I'll admit it. I LOVE when I finally get to the taper. At this point in time my body is tired and ready to turn down the mileage.
Tapering is important because it allows your body to be as rested as possible so you can perform at your maximum potential. You should not only cut back on the mileage, but also the intensity of your workouts. Your easy runs should be taken at a much more conservative pace.
Your marathon training plan should begin to taper three weeks before your goal race. Your mileage should decrease by 10-15% that first week. Two weeks out, your mileage should go down by 25-30%. Your final week of tapering should be focused on getting enough rest. Your daily runs should also decrease by 50% of your normal volume.
For many runners tapering can be difficult because of the fear of gaining weight and losing fitness. However, your body will no longer make physiological changes to training. These adaptions take six weeks to effect your training, so high intensity workouts will not improve your performance.
During the taper you want to be sure to include specific workouts. Short, speed oriented runs are not going to affect your marathon. You should, however, try to include moderate distance runs (think 8-10 miles) at marathon pace to help you hone in on your pacing. My marathon training plan includes 1-2 workouts at marathon pace a week and removes all other speed work. The rest of my 3 runs during the week are run easy.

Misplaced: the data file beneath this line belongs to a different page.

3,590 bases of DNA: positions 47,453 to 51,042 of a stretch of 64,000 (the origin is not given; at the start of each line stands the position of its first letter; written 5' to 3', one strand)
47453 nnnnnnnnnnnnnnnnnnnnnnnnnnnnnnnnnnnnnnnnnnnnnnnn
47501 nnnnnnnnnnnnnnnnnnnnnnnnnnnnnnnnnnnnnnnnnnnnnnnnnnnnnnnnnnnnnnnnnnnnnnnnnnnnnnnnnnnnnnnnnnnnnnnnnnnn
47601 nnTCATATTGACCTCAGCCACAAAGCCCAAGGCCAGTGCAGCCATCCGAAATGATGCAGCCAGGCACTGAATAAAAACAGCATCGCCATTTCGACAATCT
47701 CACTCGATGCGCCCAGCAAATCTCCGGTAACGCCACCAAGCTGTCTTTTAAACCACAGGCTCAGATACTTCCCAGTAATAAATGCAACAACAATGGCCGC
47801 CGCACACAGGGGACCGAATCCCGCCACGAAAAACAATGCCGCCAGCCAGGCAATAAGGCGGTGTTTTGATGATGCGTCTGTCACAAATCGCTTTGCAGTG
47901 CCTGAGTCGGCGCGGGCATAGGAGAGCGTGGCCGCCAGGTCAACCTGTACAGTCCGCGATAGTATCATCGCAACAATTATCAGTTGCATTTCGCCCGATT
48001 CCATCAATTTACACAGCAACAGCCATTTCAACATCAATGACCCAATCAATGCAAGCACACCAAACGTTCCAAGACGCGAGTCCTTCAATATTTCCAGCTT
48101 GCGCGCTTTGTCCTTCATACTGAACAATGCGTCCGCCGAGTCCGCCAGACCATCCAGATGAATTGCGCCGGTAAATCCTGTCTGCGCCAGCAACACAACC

Your taper should not only be about reducing your mileage. Tapering should also include focusing on increasing your sleep, planning out your race day, finalizing any travel plans, hydrating, and your nutrition (source). Your calorie intake should be cut to account for your reduced mileage. You should increase your carbohydrate and fat intake during your taper to help restore glycogen levels. It is also recommended you remove cross training from the final two-three weeks of marathon training.
The hardest part of the taper for me is the mind games. I start to worry about competing at my race, especially when I get comfortable with the reduced mileage. With all the stress relief from my high mileage weeks, my nerves start to show. Part of tapering should also include mental preparation. What will you do if the weather is miserable? Your previous injury starts to at up or you have side stitches during the race. Preparation for race day during your taper will help to reduce and race day anxieties you start to feel. I like to spend more time reading and taking Peyton for walks during my newly found free time. It helps me keep my mind off of my impeding marathon and helps to decrease race anxieties.
Most of all, enjoy it! You've made it this far and you've completed the bulk of your training. Now it's time to rest and get ready for what is going to be a great race day!
Yesterday was beautiful day here in Chicago. Chris, Peyton, and I went to my mom's house to enjoy her backyard. Peyton loves having the freedom to run and sniff as she pleases. My mom also has a dog that Peyton likes to run around with.
I am TWO WEEKS away from my marathon! Today's run was really challenging, but helped to reinforce and solidify that I am ready for my race.
2 miles easy, 14 @ marathon pace + 20 seconds per mile, 2 miles easy
The miles at marathon pace averaged around 8:05-8:10 per mile. Those easy miles were run really easy. My final two miles were around a 9 minute mile pace.
How was your weekend?
Do you like or dislike to taper?